Sunday, May 18, 2008

Constitutional process sabotaged'

Courtesy of a Post by kasee - in Malaysia-Today

Sunday, 18 May 2008
By : Elizabeth John and Sonia Ramachandran, NEW STRAITS TIMES

KUALA LUMPUR: "This kind of misbehaviour is so unprecedented that were it not for the release of the video clip, it may never have come to light."

This was a key conclusion of the Royal Commission of Inquiry into the Lingam video clip on questions revolving around the selection and appointment of judges.

The commission found not only outside influence in judicial appointments, but also sabotage and serious defaults in the constitutional process.

It said the misbehaviour ranged from acts and omissions which were morally objectionable, outside the norms of professional ethical standards and which constituted crimes.

Several instances of such misbehaviour observed by the commission were the appointment of the chief justice, chief judge of Malaya, Court of Appeal judges and High Court judges.

However, the question of the nature of sanctions provided by the law for this kind of misbehaviour remains unanswered.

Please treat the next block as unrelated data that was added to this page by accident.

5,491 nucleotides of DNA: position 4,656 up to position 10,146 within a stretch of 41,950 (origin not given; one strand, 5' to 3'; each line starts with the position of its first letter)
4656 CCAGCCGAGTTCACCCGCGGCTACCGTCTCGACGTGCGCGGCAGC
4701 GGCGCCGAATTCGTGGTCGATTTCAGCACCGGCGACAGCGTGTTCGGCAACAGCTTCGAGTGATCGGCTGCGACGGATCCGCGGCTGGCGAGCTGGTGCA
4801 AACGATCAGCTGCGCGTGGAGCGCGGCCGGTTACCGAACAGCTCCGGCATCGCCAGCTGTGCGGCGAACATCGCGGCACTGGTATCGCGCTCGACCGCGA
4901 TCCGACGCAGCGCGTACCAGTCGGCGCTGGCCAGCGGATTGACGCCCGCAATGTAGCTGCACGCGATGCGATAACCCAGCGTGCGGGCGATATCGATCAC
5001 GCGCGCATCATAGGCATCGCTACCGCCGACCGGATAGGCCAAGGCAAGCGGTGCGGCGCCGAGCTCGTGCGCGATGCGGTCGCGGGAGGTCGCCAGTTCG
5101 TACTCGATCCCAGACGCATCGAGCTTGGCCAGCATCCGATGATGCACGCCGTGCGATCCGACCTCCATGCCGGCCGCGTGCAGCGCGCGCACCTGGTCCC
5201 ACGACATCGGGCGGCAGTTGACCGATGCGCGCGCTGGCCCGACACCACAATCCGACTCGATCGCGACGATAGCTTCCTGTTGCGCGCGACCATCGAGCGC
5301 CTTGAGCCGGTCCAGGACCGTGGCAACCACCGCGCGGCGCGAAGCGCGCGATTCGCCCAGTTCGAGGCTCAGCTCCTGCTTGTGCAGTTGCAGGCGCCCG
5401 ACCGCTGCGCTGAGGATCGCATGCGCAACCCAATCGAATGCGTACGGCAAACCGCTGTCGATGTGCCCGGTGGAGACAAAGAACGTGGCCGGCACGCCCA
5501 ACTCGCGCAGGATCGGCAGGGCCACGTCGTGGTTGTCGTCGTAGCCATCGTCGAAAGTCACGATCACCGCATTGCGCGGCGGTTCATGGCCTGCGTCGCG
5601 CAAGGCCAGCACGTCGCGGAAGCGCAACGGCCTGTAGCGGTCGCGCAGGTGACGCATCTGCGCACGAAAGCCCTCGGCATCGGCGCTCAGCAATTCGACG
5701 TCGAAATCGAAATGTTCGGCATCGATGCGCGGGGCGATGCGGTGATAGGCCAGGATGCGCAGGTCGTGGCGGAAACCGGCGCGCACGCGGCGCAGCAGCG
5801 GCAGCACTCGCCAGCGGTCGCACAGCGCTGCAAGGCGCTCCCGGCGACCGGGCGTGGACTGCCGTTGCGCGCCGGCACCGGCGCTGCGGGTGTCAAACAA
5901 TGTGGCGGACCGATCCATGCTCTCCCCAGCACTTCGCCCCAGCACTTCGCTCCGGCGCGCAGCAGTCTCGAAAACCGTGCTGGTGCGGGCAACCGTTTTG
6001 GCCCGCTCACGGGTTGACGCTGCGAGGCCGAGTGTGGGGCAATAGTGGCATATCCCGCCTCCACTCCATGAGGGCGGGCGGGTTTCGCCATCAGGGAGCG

The report, to be released to the public on Tuesday, said that there was extraneous evidence from Datuk V.K. Lingam that "he and his collaborators" sabotaged the late Tan Sri Malek Ahmad's candidacy for post of Chief Judge of Malaya.

It said this was done by influencing then prime minister Tun Dr Mahathir Mohamad.

"Not to put too fine a point on this exercise, TSMA (Malek) was a victim of character assassination by third parties who had an axe to grind, and which he had no opportunity whatsoever to counter."

The commission felt that this would not have happened if Dr Mahathir had consulted the then chief justice Tun Mohamed Dzaiddin Abdullah as to why Malek was considered an unsuitable candidate.

The report said this meant the mandatory requirement of consultation had not been complied with, and called it a serious default in the constitutional process.

The commission also made a note of the fact that the former chief secretary to the government, Tan Sri Samsuddin Osman, had considered himself entitled to nominate prospective High Court judges.

"He does not seem to have considered that such an act on his part was in default of the relevant Federal Constitutional requirements," the report said.

It also called attention to the oaths taken by former chief justices Tun Mohd Eusoff Chin and Tun Ahmad Fairuz Sheikh Abdul Halim when they were appointed.

"We invite attention to these oaths to underline the fact that members of the administration and judges are not merely bound by contractual obligations to keep their promises but are bound by a sacrament which has to be honoured with the utmost fidelity."

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